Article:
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Good morning. Wendy Cox in Vancouver today.

Utah is about to give itself the ability to ignore federal orders and regulations if the state legislature concludes Washington is overstepping its bounds. The bill was passed by the state Senate on Friday and will now be examined by the state House of Representatives, where it most assuredly will be signed by the Republican governor within a couple of weeks.

The Utah Constitutional Sovereignty Act was prompted by Environmental Protection Agency regulations on ozone that Scott Sandall, the Republican state senator who drafted the bill, argued will unfairly have an impact on Utah because much of the ozone in the state is not locally generated.

“This could be one of those things that rises to the standard to say, ‘EPA, you’ve got this wrong. You’ll be harming our state, shutting down certain industries,’” Sandall said in an interview with Globe and Mail U.S. correspondent Nathan VanderKlippe.

Sound familiar?

As Nathan writes, Sandall and Stuart Adams, the Senate president in Utah, are happy to give Alberta credit for the idea. The Utah bill is directly rooted in the Alberta Sovereignty Within a United Canada Act, whose 2022 passage under Alberta premier Danielle Smith caught the attention of Utah senators last summer. Like Smith, they wanted a tool to pre-empt compliance with federal regulation they deemed unconstitutional.

“I’ll give the credit where the genesis came from: Alberta,” Sandall said. “We share some of the common concerns about federal overreach and in that way I think we partner, even across the border.”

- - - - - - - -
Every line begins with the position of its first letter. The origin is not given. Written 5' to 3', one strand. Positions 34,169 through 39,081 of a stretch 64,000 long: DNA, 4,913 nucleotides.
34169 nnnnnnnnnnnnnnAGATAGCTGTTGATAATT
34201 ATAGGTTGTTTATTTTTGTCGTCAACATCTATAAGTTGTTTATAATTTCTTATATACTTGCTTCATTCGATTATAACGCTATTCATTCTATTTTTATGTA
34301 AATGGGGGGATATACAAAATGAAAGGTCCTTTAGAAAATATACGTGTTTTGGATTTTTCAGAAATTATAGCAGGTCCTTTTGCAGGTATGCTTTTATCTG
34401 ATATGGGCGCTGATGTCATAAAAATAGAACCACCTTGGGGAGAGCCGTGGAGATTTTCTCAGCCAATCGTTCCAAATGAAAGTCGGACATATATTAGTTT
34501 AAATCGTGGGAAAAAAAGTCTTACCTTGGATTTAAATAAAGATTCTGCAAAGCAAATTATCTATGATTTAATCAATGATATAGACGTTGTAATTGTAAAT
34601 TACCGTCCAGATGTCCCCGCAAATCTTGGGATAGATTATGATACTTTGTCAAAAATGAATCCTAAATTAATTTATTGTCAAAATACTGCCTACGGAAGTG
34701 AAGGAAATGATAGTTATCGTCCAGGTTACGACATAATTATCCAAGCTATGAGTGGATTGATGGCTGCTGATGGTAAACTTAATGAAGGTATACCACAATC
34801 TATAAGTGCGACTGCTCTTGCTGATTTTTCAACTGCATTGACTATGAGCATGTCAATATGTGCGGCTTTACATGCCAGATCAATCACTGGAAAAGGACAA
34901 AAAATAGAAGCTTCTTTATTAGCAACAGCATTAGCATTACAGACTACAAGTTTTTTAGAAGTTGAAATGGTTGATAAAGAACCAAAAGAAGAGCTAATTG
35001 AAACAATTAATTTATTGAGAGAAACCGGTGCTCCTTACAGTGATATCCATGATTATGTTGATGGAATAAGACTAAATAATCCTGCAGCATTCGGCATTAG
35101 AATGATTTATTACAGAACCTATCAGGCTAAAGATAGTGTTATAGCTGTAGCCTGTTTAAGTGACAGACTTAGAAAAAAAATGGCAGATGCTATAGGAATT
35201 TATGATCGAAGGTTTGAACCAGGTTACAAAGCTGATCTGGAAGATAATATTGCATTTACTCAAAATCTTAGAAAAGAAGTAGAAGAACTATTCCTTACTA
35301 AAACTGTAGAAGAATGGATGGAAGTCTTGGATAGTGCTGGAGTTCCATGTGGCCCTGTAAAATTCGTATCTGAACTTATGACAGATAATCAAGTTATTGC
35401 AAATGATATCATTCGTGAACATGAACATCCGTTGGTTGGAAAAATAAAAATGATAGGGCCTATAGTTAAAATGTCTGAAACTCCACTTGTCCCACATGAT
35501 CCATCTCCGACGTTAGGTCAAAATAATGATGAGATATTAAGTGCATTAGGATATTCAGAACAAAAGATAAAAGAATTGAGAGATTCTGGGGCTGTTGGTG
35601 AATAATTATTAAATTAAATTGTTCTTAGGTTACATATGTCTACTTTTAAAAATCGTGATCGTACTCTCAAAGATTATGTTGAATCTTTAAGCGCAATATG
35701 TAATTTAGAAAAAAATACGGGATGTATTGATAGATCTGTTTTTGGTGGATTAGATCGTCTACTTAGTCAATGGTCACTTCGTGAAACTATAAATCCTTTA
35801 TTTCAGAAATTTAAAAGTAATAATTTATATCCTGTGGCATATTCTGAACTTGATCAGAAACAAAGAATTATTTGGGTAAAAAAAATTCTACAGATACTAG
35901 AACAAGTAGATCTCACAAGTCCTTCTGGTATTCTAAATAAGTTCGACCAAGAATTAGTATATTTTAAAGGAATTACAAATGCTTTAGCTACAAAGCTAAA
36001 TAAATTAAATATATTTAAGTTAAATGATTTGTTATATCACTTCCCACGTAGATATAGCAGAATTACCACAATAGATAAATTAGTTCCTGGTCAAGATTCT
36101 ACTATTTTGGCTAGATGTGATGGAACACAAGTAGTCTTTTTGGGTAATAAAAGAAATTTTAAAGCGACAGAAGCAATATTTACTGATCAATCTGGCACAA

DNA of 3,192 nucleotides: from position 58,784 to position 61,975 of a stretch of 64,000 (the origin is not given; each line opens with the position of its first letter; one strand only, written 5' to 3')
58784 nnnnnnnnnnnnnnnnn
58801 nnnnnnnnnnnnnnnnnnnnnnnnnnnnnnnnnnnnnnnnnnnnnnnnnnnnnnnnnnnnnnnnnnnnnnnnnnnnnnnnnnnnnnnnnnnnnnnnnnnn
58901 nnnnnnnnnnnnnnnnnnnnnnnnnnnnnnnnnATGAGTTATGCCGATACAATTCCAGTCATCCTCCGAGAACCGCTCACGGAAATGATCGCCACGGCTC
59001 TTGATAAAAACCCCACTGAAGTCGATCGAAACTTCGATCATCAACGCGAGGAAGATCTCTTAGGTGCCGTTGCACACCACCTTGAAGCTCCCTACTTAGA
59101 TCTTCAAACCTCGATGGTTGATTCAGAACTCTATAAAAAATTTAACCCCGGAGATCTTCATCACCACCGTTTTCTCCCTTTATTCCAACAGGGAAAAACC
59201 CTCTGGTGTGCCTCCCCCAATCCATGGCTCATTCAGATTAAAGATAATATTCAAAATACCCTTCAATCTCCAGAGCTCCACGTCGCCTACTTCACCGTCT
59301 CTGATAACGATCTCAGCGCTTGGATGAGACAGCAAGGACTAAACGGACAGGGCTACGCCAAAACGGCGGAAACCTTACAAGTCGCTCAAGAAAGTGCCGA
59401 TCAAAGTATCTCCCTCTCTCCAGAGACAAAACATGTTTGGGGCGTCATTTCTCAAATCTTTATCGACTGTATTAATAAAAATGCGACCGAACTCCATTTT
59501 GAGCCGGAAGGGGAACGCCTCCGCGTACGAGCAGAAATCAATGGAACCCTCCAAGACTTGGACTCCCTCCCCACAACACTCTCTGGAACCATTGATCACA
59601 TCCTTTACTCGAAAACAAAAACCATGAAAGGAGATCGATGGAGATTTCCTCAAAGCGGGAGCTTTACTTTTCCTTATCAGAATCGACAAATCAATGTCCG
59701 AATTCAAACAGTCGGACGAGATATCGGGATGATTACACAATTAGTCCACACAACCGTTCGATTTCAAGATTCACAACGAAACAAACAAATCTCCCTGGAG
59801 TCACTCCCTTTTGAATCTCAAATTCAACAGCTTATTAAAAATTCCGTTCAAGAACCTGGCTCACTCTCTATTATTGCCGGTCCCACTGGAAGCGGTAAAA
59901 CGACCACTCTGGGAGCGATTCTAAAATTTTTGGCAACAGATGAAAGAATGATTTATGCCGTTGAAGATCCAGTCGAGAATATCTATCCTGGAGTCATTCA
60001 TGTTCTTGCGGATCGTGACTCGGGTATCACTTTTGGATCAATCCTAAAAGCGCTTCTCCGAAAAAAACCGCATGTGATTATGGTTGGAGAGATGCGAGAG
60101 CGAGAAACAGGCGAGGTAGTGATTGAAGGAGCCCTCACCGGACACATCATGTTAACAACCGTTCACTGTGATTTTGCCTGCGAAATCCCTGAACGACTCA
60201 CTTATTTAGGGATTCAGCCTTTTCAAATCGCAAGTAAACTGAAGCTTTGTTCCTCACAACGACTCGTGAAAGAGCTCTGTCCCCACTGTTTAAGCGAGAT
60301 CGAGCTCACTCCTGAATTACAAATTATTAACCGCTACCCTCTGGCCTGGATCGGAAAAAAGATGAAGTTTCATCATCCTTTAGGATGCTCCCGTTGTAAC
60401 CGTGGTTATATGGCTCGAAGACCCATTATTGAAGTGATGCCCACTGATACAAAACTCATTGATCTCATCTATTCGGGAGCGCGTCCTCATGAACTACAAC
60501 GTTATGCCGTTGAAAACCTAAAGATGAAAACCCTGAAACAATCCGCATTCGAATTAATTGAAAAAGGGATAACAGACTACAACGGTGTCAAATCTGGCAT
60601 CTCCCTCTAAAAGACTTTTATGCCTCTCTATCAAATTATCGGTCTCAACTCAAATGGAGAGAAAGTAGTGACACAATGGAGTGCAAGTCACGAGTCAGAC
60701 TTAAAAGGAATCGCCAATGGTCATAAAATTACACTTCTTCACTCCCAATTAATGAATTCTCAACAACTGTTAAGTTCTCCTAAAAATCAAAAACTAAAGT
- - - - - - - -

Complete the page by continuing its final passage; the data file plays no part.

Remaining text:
The Utah bill would allow state legislators, if they can muster a two-thirds vote in both the House of Representatives and Senate, to pass a concurrent resolution barring a government officer from enforcing “a federal directive within the state if the Legislature determines the federal directive violates the principles of state sovereignty.”

“This is a tool that when we think the federal government is a little out of balance, we can try to right that balance and put states’ rights ahead of the federal,” Sandall said.

But like its Albertan inspiration, it’s unclear how much clout it will actually have. A concurrent resolution cannot become law, said Jay DeSart, who chairs the department of history and political science at Utah Valley University.

“It ultimately amounts to an official expression of a sentiment. It doesn’t really have any teeth. All this will do is have the state officially say, ‘We don’t like this and so we’re going to drag our feet,’” DeSart said.

Smith deployed Alberta’s sovereignty act for the first time last November, taking aim at the federal government’s draft Clean Electricity Regulations, which call for an electricity grid that produces net-zero greenhouse emissions by 2035. Smith’s government contends Ottawa’s proposal would infringe on Alberta’s constitutional right to manage its electricity industry, and that the 2035 goal is unrealistic in the province, which relies heavily on natural gas, a producer of greenhouse emissions, to generate power.

Smith’s government said in November it would use the act to empower provincial officials and regulators not to help implement or enforce federal rules tied to the 2035 net-zero grid – but not to the point that they break the law. Smith said her government will work out a provision to shield officials from prosecution, should things come to that.

The law has not been tested in court, and experts have questioned its constitutionality.

Nathan writes today that the appearance of the Utah bill in the U.S. legislature is a measure of the influence that has been attained by Canadian conservatives. The truck convoys that crippled downtown Ottawa and shut down several border crossings in 2022 attracted considerable attention in the United States.

Next week, former Fox News broadcaster Tucker Carlson has planned appearances in Alberta alongside Smith, Conrad Black and Rex Murphy.

“We often talk about American political trends flowing into Canada. And we forget the fact that the flow also goes the other way,” said Duane Bratt, a political scientist at Mount Royal University in Calgary.

This is the weekly Western Canada newsletter written by B.C. Editor Wendy Cox and Alberta Bureau Chief Mark Iype. If you’re reading this on the web, or it was forwarded to you from someone else, you can sign up for it and all Globe newsletters here.

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